Fox Sports’s mission Thursday was apparent: take an artificial milestone and use it to dole out a few fairly relevant staff and programming tidbits while — most important — building anticipation for the arrival of Fox Sports 1.
With 100 days to go before an Aug. 17 launch, the occasion was used to reveal Fox Sports 1’s opening-day programming lineup as well as introduce some new talent hires.
Before even setting its schedule, Fox Sports 1 already has a head start on a massive audience. Rebranded from the Speed Channel, it will be immediately available in 90 million homes, and thus, its designs on challenging ESPN (which is in roughly 99 million homes) are very real, if daunting.
Fox Sports 1 isn’t the little engine that could, but the big engine that might. Given what it is up against, it is important to build as much advance buzz as possible.
The approach was effective — it got a headline here, right? — though the anticipation from this writer is more like curious skepticism. That’s particularly true when it comes to a certain talent import from north of the border.
First, the good.
Fox Sports 1’s debut lineup includes 16½ hours of live programming, with seven hours of NASCAR events in the morning and afternoon leading into a prime-time Ultimate Fighting Championship event, titled “UFC on FS1.” That will originate from TD Garden, and it’s not the only tie to Boston among the revelations Thursday.
Molly McGrath, who has spent the past two years as the in-arena host and reporter during Celtics home games, was hired as an update desk and breaking news correspondent. The 2011 Boston College graduate, whose other duties included hosting the monthly “Celtics Now!” program on Comcast SportsNet New England, acquitted herself well during her time with the Celtics and is projected for big things. According to industry sources, she had also caught the attention of ESPN.
Jim Bell, a 2000 Boston University graduate, joins the network as an anchor on its nightly flagship news and highlights program, Fox Sports Live, which premieres at 11 p.m. on Fox Sports 1’s inaugural day.
But it is the much-touted tandem of hosts hired for that program that brings out the curiosity. And skepticism.
Jay Onrait and Dan O’Toole have cohosted “SportsCentre’’ on Canada’s TSN since 2003. Their popularity is such that when their departure for Fox Sports 1 was confirmed last week, none other than prime minister Stephen Harper lamented the news, tweeting a picture of the three posing together and the words, “Worst play of the day: Jay & Dan leaving TSN. Best of luck in the US, gents.”
Onrait and O’Toole are often cited as the Canadian versions of Keith Olbermann and Dan Patrick, who turned ESPN’s “SportsCenter’’ into “The Big Show’’ in the ’90s, their wit and chemistry making the program must-see television.
Having first become familiar with Onrait and O’Toole during the Vancouver Winter Olympics, I can say the influence of Patrick and Olbermann is obvious. But the comedy might not translate stateside.
Their goofy charm seems more goof than charm, and watching their shoehorned banter was sometimes mesmerizing in an is-this-for-real? manner. It reminded me of a “Saturday Night Live’’ skit circa 1997, and not a particularly funny one.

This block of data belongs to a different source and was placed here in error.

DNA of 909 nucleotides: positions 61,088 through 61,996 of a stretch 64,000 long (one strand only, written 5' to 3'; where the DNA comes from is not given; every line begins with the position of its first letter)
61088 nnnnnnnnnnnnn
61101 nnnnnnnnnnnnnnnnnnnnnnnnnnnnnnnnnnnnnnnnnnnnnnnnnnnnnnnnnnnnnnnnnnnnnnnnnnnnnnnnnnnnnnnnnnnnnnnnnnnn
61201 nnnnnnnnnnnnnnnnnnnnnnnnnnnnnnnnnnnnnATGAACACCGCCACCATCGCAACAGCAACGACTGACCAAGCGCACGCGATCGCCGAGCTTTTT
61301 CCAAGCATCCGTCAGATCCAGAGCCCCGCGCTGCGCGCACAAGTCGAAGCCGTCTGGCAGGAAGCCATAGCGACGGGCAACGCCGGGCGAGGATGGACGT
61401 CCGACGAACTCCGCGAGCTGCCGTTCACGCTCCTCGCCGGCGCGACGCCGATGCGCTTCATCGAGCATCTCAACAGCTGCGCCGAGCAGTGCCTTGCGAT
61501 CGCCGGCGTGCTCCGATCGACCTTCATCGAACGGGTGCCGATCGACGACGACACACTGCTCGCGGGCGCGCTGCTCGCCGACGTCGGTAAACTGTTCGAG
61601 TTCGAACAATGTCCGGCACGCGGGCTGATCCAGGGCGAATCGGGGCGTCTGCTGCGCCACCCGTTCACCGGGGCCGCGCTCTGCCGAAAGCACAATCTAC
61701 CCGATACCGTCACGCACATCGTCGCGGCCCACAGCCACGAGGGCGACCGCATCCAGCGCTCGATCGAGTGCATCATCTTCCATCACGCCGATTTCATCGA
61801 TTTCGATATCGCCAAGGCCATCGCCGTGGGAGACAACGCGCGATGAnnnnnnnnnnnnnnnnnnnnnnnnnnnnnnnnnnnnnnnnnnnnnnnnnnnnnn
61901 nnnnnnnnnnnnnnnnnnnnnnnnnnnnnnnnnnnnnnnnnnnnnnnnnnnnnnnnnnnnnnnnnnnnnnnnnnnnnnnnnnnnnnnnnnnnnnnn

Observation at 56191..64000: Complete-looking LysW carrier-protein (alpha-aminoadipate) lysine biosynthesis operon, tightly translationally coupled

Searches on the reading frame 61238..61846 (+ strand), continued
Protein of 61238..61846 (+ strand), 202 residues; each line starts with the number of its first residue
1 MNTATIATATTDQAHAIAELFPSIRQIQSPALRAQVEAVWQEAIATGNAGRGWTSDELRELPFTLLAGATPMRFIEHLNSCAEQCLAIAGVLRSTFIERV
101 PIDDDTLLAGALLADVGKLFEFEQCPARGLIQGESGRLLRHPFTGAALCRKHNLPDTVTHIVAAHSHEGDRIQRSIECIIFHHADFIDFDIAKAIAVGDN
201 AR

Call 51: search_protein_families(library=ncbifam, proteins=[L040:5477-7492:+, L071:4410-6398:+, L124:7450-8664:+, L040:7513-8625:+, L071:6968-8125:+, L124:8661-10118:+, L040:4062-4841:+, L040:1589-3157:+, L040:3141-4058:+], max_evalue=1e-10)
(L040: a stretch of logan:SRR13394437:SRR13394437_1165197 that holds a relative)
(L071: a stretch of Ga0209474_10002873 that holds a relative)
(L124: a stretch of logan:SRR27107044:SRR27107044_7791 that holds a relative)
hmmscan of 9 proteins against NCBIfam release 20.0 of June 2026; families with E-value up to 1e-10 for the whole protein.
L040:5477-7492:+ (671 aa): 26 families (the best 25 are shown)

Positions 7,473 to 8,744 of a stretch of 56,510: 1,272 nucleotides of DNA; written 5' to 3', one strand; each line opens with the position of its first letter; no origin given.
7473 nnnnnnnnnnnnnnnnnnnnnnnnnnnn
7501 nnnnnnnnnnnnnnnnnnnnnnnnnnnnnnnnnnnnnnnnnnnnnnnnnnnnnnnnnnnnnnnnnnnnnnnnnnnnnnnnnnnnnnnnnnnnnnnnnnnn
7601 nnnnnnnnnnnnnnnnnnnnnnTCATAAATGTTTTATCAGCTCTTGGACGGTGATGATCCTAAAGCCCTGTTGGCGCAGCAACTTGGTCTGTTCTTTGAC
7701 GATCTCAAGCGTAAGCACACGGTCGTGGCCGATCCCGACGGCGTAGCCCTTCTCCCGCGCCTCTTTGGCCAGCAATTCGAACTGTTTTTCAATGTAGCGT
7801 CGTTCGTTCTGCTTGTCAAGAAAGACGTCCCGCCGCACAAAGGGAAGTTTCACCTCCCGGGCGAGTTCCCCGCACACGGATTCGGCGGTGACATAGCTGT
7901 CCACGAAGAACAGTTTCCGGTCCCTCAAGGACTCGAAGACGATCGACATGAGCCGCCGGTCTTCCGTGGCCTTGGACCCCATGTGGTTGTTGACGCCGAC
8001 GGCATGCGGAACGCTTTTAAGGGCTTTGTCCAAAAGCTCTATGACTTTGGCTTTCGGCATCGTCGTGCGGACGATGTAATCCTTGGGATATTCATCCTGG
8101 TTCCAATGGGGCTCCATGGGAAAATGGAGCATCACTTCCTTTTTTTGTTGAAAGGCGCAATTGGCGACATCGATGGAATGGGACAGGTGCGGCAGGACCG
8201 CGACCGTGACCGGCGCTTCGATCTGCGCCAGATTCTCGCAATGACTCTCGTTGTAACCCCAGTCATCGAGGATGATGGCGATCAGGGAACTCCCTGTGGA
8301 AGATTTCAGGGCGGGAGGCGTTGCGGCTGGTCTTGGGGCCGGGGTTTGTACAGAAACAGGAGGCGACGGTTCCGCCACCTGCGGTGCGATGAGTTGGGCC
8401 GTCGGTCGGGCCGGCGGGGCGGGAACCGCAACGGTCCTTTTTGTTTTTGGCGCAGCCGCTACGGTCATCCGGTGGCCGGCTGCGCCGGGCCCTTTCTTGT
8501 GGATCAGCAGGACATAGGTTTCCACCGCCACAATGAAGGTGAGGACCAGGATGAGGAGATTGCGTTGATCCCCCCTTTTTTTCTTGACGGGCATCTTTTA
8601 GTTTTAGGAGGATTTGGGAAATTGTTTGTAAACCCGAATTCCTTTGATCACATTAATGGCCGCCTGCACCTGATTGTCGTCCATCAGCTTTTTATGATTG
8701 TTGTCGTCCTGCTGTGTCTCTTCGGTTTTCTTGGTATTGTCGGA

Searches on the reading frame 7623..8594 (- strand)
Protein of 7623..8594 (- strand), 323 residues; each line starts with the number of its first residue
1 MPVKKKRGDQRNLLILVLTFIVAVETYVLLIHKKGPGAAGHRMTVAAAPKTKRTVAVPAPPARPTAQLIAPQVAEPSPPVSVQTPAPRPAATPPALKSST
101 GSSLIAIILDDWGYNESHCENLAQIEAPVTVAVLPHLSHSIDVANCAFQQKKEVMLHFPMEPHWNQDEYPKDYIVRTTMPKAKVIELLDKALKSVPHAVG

Maybe I’m wrong, that the sample size was too small, and I should be more willing to endure Olbermann/Patrick tribute bands. Maybe Onrait and O’Toole deserve more of a chance.
We’ll see. I’ll be tuning in on Day 1 of Fox Sports 1 to find out. I suppose that counts as the anticipation the network covets, lukewarm as it may be.
Performing a split
CBS Sports and Turner Sports announced Tuesday their plans to rotate and split coverage of the men’s basketball Final Four and national championship.
CBS will still have the national title game in 2014 and ’15, while TBS will televise the semifinals. They will also divide games in the Sweet 16 and Elite Eight.
TBS gets its first national title game in 2016, with the semifinals on CBS.
Could 2016 mark the end of Jim Nantz’s run of calling the championship game, which began in 1991?
It’s possible that the CBS lead voice still gets the assignment since the networks have shared a pool of announcers since the 14-year, $10.8 billion deal to share the telecasts began three years ago.
But Turner does have its own appealing options, starting with Marv Albert.
Hard to believe the 20th anniversary of Reggie Lewis’s death is this summer, but it’s true. Comcast SportsNet New England will pay tribute to the fallen Celtic, who died at age 27 of cardiac arrest on July 27, 1993, with an hourlong documentary that debuts in July. I’m looking forward to it if only to see footage and hear reminiscences and anecdotes about a wonderful young player. But I’m also curious to see how much of the time is dedicated to some of the grim details surrounding his death and the aftermath. It’s an important part of the story if it’s to be told in full . . . Steve Ciaccio, who left his longtime role as producer of WEEI’s “Dennis and Callahan’’ program April 2, is joining Regan Communications, where his clients will include the Celtics. He will not be taking over the WEEI account . . . The Bruins delivered record ratings for NESN during the regular season, with a 6.3 average household rating in the Boston DMA. It’s no surprise that the numbers are even better in the postseason. Through the first four games of their first-round series with the Maple Leafs, the games are averaging a 10.0 rating, with Wednesday’s overtime thriller checking in with a 10.8.